The first and possibly last 39 minutes of Dwain Chambers' career in rugby league left him battered and bruised but believing that he could yet have a future in the game.
The controversial sprinter survived his baptism in an alien sport in a specially arranged "A" team friendly between Castleford and York. Cas won the match 30-16, but the more telling statistic was that 3,244 people had enough curiosity to come and see him, about 3,000 more than the reserve team average.
What they saw, after the new man's one-month induction, was a desperately raw novice giving it his best shot. He carried the ball five times, broke a couple of tackles in the process, made three tackles, missed three and made a couple of handling errors.
"It was a lot of hard work. I was out of gas every 10 seconds, because that's as far as I normally go," Chambers said. "It was tough and I'm hurting, because I'm not used to getting banged up, but that's something I've got to get used to if I'm going to have a future in the game.
"It was great fun, although I'll never play full-back again. I'll definitely be back and I appreciate people coming down to support me," Chambers said.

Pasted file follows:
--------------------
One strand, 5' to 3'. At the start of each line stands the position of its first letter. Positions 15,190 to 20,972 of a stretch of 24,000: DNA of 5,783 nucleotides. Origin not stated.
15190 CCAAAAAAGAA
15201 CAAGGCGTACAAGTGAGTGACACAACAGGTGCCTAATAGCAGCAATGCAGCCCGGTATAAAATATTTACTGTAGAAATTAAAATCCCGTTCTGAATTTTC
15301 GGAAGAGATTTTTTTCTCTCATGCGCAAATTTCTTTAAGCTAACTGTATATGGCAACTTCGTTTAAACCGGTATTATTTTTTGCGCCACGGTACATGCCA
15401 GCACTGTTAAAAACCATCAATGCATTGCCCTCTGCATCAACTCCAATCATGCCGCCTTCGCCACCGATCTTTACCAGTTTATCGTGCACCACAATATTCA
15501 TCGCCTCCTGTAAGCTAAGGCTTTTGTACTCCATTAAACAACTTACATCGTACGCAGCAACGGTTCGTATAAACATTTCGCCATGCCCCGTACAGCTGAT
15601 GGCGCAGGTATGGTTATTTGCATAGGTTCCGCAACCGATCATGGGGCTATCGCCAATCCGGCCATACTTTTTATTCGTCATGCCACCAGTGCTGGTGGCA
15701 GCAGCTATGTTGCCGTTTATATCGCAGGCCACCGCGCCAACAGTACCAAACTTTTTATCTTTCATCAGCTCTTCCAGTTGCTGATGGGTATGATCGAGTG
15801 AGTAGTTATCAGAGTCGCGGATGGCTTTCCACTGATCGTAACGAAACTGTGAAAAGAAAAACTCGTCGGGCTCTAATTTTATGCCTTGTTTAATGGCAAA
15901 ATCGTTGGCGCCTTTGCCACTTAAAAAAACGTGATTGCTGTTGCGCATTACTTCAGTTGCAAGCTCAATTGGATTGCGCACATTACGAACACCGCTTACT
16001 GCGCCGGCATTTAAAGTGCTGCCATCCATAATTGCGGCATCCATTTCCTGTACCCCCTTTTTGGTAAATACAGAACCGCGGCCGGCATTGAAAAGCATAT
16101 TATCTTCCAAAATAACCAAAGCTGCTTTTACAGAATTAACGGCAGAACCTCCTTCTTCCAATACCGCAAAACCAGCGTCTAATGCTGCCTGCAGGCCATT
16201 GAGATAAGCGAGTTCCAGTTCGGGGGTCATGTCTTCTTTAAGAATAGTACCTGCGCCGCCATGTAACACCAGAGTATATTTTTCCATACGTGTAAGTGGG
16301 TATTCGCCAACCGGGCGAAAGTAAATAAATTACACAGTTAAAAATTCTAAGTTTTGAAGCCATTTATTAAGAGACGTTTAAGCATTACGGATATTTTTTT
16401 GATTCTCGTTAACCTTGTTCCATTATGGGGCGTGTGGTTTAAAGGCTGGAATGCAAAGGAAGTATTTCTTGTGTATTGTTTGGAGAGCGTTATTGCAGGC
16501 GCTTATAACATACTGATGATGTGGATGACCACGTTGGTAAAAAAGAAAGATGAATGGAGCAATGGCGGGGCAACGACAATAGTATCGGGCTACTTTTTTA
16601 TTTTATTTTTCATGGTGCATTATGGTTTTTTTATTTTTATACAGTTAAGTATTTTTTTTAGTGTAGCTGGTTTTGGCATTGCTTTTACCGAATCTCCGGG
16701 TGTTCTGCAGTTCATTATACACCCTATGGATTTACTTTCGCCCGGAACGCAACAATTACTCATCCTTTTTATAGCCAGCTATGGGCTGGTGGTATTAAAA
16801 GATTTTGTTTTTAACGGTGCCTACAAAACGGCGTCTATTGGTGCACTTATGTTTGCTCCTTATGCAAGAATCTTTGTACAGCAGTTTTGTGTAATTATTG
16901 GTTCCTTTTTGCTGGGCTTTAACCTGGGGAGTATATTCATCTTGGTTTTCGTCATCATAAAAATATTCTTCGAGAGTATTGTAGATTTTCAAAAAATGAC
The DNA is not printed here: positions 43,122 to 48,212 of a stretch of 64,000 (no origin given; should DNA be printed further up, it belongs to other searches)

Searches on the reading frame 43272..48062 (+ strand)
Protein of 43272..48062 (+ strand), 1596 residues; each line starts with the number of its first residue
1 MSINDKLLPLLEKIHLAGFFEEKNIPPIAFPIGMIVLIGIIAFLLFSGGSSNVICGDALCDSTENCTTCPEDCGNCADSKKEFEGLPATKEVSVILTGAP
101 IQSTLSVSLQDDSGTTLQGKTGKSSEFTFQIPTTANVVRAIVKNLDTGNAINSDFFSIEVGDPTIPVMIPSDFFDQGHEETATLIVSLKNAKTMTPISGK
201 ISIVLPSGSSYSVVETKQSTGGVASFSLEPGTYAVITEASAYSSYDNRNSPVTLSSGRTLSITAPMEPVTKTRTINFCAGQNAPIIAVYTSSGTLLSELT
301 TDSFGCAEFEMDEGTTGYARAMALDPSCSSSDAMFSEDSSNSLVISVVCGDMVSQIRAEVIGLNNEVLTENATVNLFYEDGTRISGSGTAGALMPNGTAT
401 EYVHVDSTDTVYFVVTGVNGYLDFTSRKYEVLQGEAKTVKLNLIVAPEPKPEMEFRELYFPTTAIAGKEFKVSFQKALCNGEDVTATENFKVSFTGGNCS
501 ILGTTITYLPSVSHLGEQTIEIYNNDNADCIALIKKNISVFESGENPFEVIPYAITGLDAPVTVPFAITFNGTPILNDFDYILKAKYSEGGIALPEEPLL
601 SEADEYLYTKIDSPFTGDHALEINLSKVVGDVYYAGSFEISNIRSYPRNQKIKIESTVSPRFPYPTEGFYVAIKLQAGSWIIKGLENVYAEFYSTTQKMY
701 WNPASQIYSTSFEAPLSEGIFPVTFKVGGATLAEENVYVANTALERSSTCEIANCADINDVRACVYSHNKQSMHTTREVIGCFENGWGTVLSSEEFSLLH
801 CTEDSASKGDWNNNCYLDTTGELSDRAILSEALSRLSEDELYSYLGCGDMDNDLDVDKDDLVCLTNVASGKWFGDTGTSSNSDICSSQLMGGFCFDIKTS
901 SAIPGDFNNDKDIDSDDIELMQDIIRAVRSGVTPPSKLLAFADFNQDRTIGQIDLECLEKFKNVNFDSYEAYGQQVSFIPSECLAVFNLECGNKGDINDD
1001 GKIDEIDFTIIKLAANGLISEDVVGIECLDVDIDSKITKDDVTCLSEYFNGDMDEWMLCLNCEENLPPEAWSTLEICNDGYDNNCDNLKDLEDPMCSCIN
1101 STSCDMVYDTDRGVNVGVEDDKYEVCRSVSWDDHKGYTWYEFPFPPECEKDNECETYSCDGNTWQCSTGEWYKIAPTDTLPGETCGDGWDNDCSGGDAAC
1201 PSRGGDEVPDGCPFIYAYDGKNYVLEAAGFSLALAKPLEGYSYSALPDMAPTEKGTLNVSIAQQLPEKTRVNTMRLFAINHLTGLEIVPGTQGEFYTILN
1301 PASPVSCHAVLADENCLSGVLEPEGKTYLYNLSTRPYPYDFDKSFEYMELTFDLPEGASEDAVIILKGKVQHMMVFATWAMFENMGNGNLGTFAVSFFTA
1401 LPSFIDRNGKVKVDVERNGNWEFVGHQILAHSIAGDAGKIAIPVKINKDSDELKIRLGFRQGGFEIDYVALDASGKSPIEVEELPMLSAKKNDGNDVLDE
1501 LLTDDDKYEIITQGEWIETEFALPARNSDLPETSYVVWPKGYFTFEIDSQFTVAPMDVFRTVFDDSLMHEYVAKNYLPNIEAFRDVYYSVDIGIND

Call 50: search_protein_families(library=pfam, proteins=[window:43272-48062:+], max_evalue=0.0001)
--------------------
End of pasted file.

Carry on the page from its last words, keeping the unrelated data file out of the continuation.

After a 15-minute delay to get the queues through the turnstiles, surely a first for a reserve game at The Jungle, Chambers came on to a battery of cameras, and had to be steered towards the bench despite seeming eager to get started from the kick-off.
His wish was granted after 10 minutes and his first spell saw him carry the ball twice, both from a specially designed scrum-base move, getting away from one tackle on the first occasion before being dumped. He also chased a long kick upfield, but missed his tackle before coming off to a generous round of applause.
Chambers returned four minutes before half-time, making a couple of tackles, including one highly creditable one that put his opposite winger into touch, and going on another abortive chase that left him looking absolutely exhausted at the break.
His spells on the field in the second half brought him a couple of salutary experiences, losing the ball after making the best of his runs, making an error from a kick and, by now nursing a sore shoulder, being run over by Mark Applegarth, a player in possession of some Super League experience at Wakefield.
Chambers admitted that his brief experience in the full-back position at the end of the game would be quite sufficient for him.
"But I believe this is just the beginning," he said. "We're at the early stages of deciding where we go from here."
The odds might still be on Castleford quietly dropping the experiment, but the club's football manager, Mick Robinson, said that he would be in favour of extending the trial for a couple more months.
"He's been a delight and I would like to keep him here," said Robinson.Reuse content